Fantasy-Prone Personality

Citing research by psychologists Sheryl C. Wilson and T.X. Barber, sceptic Philip J. Klass says that as much as 4 percent of the U.S. population has a fantasy-prone personality. That is, their fantasies or daydreams are so real that all of their senses (seeing, hearing, smelling, touching, and tasting) are fully engaged during the event in question. Such people, therefore, experience their fantasies as though they are real. Individuals who claim to have been abducted by aliens, says Klass, fit into this category. Their stories of being taken into a spaceship, experimented upon, and then released are rich with details about what they saw and experienced on the ship.

Abduction researcher David M. Jacobs believes that fantasies cannot be as rich in detail as a real experience, and that extremely detailed recollections must be of real events. Jacobs also argues that abduction stories could not be recountings of fantasies because they include experiences such as medical experiments, which nobody would want to have. Jacobs also points out that there is no evidence that abductees are more prone to fantasies than any other people.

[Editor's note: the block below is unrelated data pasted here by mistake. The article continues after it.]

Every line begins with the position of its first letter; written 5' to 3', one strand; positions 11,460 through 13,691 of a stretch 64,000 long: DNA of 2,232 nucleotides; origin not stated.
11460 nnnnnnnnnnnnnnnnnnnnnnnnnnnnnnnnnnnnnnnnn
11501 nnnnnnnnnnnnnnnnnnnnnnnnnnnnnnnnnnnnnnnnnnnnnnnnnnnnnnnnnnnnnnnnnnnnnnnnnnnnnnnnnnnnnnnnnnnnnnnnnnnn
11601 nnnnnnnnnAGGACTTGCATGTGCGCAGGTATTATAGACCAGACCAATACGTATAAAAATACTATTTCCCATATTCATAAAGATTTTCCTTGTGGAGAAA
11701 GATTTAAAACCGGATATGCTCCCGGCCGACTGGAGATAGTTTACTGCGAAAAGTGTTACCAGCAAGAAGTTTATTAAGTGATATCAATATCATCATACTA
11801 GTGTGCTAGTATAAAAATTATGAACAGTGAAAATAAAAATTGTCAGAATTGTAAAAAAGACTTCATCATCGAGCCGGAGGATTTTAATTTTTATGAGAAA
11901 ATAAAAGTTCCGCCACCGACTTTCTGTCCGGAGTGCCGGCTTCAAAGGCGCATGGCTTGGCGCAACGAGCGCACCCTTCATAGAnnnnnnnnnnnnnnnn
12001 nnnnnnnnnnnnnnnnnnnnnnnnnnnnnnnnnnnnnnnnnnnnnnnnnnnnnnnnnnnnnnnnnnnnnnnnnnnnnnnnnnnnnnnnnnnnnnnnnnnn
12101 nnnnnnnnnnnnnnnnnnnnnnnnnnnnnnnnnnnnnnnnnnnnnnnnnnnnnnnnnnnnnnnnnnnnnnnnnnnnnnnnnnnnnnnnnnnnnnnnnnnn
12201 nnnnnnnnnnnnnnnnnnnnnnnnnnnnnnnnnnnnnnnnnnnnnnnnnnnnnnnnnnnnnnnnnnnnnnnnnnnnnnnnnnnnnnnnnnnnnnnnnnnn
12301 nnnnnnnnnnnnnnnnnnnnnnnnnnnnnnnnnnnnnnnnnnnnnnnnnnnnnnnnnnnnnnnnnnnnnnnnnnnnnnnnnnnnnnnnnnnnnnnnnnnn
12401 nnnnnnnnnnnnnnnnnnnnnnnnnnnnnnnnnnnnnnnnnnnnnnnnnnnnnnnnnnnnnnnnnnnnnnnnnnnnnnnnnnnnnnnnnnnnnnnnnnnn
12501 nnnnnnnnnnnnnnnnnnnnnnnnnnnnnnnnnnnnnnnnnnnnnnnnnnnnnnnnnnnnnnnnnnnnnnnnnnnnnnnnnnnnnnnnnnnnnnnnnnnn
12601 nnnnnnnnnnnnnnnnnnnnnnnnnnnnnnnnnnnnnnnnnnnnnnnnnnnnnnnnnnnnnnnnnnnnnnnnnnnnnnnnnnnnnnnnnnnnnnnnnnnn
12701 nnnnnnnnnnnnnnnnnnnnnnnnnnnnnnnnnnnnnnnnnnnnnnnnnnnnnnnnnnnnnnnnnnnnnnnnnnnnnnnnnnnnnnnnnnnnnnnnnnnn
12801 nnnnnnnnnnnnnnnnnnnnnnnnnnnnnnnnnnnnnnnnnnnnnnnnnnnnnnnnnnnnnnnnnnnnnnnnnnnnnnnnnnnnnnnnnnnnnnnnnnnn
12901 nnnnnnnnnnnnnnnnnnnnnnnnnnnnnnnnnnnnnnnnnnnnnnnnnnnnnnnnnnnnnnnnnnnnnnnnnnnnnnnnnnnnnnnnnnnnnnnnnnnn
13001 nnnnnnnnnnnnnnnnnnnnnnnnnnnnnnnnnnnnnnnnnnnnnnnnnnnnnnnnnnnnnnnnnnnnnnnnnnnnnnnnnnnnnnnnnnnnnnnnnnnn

Another abduction researcher, Kenneth Ring, agrees with Jacobs that abductees are no more likely to fantasize than anyone else. But Ring notes that abductees do share certain psychological traits, and that these traits are similar to those displayed by people who are prone to have mystical or visionary experiences. Consequently, he has theorized that abductees have encounter-prone personalities, whereby they are more likely to encounter something strange. By Ring’s definition, people with an encounter-prone personality tend to accept the possibility that the world is not always as it seems, are interested in alternative explanations for reality, and are certain that unusual things can happen. Ring also theorizes that such people have heightened senses that allow them to perceive things that ordinary people would miss.

See Also:

  • David M.Jacobs
  • Philip J.Klass
  • Kenneth Ring

Source:

The Greenhaven Encyclopedia of Paranormal Phenomena – written by Patricia D. Netzley © 2006 Gale, a part of Cengage Learning